Satellite Abduction Is Simpler Than You Think

Actually, there are several aspects to hacking. Contrary to what stock photographs of people slumped over and wearing hoodies might lead you to believe, there is a sizable ethical hacking community. In an effort to uncover exploits and alert a developer about them before one of the bad guys does, some ethical hackers search for software flaws. Some of them engage in it for amusement, either alone, with a few friends, or at events called hackathons. Others do so to support themselves. Tech firms like Google frequently pay out enormous rewards to hackers who can break its software. Then there is the illegal activity, which is likewise very lucrative but, if you get discovered, may land you in a federal jail for the rest of your days.

If you first check the appropriate criteria, specifically hacking satellites may also be legal. Satellites are remain someone’s property once they are decommissioned. If the owner finds out what you did, you can face legal repercussions. Then there is the extensive set of rules that apply to the use and functioning of satellites. Therefore, even if the owner of the satellite doesn’t care, you could still get in trouble with the FCC.

Koscher carried out a completely lawful hack. The transponder, or component of the satellite that controls what data the satellite sends and receives, was leased before it was used. In order to use the abandoned uplink station chosen for the job without running afoul of the law, Koscher additionally obtained a license. Similar amounts of documentation and a few costs are required if you also wish to legally kidnap a satellite. However, after that’s done, things can end up becoming less complicated.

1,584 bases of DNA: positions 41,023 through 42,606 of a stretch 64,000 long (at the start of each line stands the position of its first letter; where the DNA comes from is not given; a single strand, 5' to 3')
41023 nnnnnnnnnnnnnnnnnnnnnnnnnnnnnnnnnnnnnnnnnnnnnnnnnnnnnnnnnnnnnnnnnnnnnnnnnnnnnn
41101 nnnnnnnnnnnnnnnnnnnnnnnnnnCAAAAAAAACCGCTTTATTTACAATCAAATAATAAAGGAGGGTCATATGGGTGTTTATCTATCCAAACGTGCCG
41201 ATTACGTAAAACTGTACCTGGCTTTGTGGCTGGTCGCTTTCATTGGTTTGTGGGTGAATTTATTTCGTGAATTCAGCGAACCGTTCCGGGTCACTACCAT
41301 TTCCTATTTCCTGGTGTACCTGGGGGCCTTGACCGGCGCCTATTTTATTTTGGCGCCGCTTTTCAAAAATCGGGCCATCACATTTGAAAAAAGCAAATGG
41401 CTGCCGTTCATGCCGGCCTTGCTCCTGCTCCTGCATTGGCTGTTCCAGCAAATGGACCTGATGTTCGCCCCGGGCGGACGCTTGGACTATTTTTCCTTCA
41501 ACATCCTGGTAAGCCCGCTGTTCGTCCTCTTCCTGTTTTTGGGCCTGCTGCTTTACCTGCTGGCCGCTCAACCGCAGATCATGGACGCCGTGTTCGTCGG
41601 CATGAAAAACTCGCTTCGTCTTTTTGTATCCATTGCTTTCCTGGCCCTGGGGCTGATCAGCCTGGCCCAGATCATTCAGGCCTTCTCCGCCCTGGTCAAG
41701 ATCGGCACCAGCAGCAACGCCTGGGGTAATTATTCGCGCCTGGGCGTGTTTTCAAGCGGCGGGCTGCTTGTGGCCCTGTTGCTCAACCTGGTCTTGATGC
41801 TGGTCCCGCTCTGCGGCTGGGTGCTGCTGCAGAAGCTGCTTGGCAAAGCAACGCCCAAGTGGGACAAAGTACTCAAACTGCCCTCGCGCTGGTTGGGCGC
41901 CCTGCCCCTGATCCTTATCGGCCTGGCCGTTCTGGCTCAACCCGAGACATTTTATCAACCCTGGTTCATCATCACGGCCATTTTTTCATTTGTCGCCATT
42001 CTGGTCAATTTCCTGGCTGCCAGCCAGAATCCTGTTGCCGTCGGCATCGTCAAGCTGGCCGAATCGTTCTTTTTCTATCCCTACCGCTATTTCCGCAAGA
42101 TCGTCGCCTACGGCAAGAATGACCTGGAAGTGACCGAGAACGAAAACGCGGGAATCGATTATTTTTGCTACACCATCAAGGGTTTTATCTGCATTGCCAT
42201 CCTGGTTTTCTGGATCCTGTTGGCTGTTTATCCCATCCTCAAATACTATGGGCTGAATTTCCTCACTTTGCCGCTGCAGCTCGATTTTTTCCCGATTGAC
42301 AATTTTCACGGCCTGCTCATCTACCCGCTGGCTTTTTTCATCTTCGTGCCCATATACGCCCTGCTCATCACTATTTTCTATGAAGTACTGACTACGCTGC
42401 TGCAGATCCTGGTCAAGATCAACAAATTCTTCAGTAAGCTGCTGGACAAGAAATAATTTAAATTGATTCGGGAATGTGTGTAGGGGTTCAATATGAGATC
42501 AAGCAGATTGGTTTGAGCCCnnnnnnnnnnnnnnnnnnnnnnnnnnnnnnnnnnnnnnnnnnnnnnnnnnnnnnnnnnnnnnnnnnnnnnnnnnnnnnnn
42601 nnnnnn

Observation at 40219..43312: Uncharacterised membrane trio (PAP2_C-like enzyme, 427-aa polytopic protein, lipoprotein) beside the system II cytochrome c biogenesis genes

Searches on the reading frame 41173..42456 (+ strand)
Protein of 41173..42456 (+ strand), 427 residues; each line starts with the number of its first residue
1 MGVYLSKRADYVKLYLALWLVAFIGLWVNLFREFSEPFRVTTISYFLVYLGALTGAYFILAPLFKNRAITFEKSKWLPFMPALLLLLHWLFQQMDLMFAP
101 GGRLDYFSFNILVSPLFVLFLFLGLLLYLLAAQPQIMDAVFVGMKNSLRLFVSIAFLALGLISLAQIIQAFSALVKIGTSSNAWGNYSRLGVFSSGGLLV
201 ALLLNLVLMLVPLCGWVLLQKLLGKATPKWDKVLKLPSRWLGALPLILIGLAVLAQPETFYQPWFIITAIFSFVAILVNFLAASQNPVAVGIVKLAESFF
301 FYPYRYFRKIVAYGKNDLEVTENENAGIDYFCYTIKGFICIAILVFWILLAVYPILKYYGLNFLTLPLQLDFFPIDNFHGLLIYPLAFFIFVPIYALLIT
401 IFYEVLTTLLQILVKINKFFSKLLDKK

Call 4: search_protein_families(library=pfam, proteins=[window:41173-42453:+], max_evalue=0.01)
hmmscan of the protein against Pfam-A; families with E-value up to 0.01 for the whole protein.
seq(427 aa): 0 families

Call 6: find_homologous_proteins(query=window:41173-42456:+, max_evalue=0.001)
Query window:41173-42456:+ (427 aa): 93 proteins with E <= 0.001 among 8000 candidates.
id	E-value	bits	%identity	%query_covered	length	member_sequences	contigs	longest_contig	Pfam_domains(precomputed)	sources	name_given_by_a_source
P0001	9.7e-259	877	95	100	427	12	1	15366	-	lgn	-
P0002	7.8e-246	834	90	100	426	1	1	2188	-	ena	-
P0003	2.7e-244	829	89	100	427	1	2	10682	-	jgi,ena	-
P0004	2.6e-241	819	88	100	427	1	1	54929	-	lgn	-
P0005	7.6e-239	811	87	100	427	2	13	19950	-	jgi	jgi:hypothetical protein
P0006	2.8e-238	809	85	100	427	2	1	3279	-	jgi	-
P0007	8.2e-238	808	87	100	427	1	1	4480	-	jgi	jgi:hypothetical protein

Satellite uplink station
Satellite orbiting earth

Before, satellites have been compromised, and those responsible rarely bothered to first go through the proper channels. In the 1980s, HBO viewers who intended to unwind with a bowl of popcorn and an evening’s worth of pleasure were instead treated to a message from Captain Midnight, a hacker who had taken over the broadcast. The message “Goodevening HBO from Captain Midnight” was written on the channel’s test card in lieu of “The Falcon and The Snowman,” according to The New York Times . 12.99 cents per day? No way! (Beware of Showtime-Movie Channel.)

The breach prevented HBO from broadcasting on the east coast, and the company’s vice president at the time, David Pritchard, claimed his organization had been threatened with sabotage in the months before the incident. Pritchard added that the breach was a deliberate, unlawful interference with a satellite broadcast that was authorized by the government. Captain Midnight was eventually apprehended and shown to be John MacDougall, a business owner with a satellite dish and electrical engineer who was angry that HBO had added a monthly price for its services. McDougall was fined $5,000 for the prank after entering a guilty plea to a misdemeanor (via Network World ).

Additionally, the issue can be considerably worse than a five-minute movie break. According to The Washington Post , Congress is growing more worried about the threats presented by satellite hackers. A hacker might possibly plan an attack that prevents communication as well as sends two satellites crashing into one another or into the International Space Station. The U.S. administration has previously voiced concern over competing nations like China intentionally targeting its military satellites and government satellites.


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